Even the possibility of losing the twins throws him into a dead-eyed rage.

      If they’d actually been hit and killed (and Fareed wasn’t there to deescalate) there’d have been nothing to hold him back from a potentially self-destructing frenzy.

      If the conditions are just right, Mika can appear to be, or even actually be a normal, well-adjusted kid.

      Unfortunately for Mika, the coming trials carry with them the possibility of striping those conditions away; depriving him of people to protect and love (or be loved by), thus unleashing his dark side.

      We’ll see how dark the show chooses to go.

      1. Yeah, Mika is deeply fascinating because, unlike a lot of the early comparisons, he’s really not Inaho. He’s a deeply polarized individual. As opposed to being emotionless he actually is exceedingly emotional, he just sort of keeps all of his emotions, good and bad, bottled up a bit (not the healthiest response to stress).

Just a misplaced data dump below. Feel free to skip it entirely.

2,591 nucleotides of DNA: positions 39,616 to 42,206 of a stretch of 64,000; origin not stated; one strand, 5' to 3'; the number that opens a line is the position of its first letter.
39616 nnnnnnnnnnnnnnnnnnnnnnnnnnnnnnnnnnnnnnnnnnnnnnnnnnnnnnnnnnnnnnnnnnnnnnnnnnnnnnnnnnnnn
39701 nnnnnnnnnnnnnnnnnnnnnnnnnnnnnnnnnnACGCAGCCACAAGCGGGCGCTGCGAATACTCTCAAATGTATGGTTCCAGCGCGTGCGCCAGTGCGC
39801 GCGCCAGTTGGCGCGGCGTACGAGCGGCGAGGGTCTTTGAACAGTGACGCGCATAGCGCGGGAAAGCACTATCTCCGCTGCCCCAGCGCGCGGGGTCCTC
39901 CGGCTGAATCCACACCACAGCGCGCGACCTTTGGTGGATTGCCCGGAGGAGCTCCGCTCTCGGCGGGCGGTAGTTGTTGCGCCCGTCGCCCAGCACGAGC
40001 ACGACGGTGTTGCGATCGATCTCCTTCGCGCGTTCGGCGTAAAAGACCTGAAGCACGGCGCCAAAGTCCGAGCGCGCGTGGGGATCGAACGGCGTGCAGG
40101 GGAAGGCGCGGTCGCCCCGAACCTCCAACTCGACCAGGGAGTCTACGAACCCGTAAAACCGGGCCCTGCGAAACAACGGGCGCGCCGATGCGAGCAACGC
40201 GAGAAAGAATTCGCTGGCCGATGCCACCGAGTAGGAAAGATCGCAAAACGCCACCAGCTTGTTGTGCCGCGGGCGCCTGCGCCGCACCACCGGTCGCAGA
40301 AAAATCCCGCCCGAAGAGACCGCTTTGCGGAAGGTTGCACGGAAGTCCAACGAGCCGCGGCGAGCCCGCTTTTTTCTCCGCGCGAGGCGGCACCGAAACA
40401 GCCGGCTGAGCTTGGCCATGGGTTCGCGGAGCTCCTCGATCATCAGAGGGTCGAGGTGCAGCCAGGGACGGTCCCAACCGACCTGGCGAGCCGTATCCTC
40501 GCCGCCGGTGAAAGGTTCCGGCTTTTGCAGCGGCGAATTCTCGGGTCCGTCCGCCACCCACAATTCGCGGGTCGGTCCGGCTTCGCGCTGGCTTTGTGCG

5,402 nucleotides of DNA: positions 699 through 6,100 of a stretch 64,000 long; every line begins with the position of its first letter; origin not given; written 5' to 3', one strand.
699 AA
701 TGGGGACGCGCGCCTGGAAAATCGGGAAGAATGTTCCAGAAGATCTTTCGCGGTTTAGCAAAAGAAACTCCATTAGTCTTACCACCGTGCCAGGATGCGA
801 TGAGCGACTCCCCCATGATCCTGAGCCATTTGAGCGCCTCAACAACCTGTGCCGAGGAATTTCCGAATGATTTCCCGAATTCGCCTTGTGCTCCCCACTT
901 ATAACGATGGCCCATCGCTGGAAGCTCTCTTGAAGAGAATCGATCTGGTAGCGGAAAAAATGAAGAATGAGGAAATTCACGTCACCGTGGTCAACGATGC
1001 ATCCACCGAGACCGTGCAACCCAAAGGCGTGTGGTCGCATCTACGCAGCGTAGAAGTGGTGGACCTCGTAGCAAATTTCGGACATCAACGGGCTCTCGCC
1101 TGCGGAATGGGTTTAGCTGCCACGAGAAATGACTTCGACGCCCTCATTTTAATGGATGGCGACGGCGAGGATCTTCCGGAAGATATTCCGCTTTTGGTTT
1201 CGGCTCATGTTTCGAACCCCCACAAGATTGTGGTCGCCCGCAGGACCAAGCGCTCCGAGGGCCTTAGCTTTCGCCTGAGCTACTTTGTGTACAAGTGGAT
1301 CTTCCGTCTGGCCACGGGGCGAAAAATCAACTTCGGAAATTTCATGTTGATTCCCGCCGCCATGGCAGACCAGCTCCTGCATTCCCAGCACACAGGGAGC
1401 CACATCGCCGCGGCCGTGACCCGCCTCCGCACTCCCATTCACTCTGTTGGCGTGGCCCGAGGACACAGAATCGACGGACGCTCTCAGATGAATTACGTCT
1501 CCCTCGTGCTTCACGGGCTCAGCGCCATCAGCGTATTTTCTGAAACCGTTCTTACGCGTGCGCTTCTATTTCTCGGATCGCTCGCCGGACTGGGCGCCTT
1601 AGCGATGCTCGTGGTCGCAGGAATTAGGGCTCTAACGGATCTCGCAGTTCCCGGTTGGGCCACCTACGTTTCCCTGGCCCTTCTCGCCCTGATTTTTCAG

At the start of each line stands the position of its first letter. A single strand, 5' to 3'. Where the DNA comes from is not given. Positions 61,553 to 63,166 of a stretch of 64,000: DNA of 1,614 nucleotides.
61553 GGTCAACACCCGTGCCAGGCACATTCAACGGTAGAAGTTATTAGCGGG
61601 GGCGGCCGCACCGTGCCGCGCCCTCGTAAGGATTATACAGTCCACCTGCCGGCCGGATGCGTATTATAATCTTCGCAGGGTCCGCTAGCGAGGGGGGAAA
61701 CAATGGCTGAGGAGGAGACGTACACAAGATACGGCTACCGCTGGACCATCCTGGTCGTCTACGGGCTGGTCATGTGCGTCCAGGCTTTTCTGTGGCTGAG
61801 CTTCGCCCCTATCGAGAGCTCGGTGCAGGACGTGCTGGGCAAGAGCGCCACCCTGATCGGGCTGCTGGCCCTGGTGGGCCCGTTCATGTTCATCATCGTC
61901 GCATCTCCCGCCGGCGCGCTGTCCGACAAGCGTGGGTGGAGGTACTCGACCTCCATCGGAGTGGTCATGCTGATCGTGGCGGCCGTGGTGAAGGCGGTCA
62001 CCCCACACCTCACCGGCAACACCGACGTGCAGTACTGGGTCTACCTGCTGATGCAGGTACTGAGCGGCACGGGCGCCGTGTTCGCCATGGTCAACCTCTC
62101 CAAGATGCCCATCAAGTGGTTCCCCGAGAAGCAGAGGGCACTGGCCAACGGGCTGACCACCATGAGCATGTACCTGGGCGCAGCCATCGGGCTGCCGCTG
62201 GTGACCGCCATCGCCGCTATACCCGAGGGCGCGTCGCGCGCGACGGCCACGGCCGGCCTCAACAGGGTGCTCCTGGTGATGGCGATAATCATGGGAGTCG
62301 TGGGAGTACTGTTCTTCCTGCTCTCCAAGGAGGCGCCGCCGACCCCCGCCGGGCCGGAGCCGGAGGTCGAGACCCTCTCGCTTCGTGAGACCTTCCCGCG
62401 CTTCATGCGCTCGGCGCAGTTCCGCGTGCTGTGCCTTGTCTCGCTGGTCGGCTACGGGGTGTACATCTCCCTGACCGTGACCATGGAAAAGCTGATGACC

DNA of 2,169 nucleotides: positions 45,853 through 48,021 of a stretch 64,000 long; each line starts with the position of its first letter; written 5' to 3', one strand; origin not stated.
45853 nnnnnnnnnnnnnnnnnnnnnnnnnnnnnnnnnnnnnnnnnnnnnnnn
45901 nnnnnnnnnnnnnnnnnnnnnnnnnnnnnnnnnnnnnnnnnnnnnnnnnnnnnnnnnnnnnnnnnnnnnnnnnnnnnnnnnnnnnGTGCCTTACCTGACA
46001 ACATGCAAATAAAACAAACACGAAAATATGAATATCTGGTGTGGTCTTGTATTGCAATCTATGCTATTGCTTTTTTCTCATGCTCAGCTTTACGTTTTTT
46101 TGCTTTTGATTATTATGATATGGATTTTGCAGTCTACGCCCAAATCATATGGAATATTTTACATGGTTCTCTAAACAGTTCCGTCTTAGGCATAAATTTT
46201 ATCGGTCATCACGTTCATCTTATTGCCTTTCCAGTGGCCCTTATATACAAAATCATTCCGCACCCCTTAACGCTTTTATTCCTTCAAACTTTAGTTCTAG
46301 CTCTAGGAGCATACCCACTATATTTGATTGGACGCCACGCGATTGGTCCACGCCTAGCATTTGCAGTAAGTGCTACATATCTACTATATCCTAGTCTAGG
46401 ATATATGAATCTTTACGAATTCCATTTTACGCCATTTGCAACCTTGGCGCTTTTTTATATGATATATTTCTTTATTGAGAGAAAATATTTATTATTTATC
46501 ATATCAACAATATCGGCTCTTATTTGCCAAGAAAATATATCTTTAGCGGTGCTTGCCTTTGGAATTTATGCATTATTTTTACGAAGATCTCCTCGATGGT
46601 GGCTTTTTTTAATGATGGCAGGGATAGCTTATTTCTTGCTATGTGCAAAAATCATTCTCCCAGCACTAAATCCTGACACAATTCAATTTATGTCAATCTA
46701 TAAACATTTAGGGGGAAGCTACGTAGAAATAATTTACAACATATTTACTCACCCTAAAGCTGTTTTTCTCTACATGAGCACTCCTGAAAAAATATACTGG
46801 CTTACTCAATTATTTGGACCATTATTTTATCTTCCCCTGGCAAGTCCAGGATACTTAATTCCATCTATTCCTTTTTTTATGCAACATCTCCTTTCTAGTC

He’s kind to the point of being sympathetic and thoughtful of the people around him, but he carries murderous rage VERY close to the surface. It will be interesting to see how that violent dichotomy in his nature is explored. I hope they continue to focus on it as they have been. It makes him an interesting protagonist.

      2. @kalerylan
        To sum up, unlike Inaho, Mika isn’t simply there to be the cool teenage mecha pilot that does awesome stuff. Rather, he is a complex take on the child soldier character.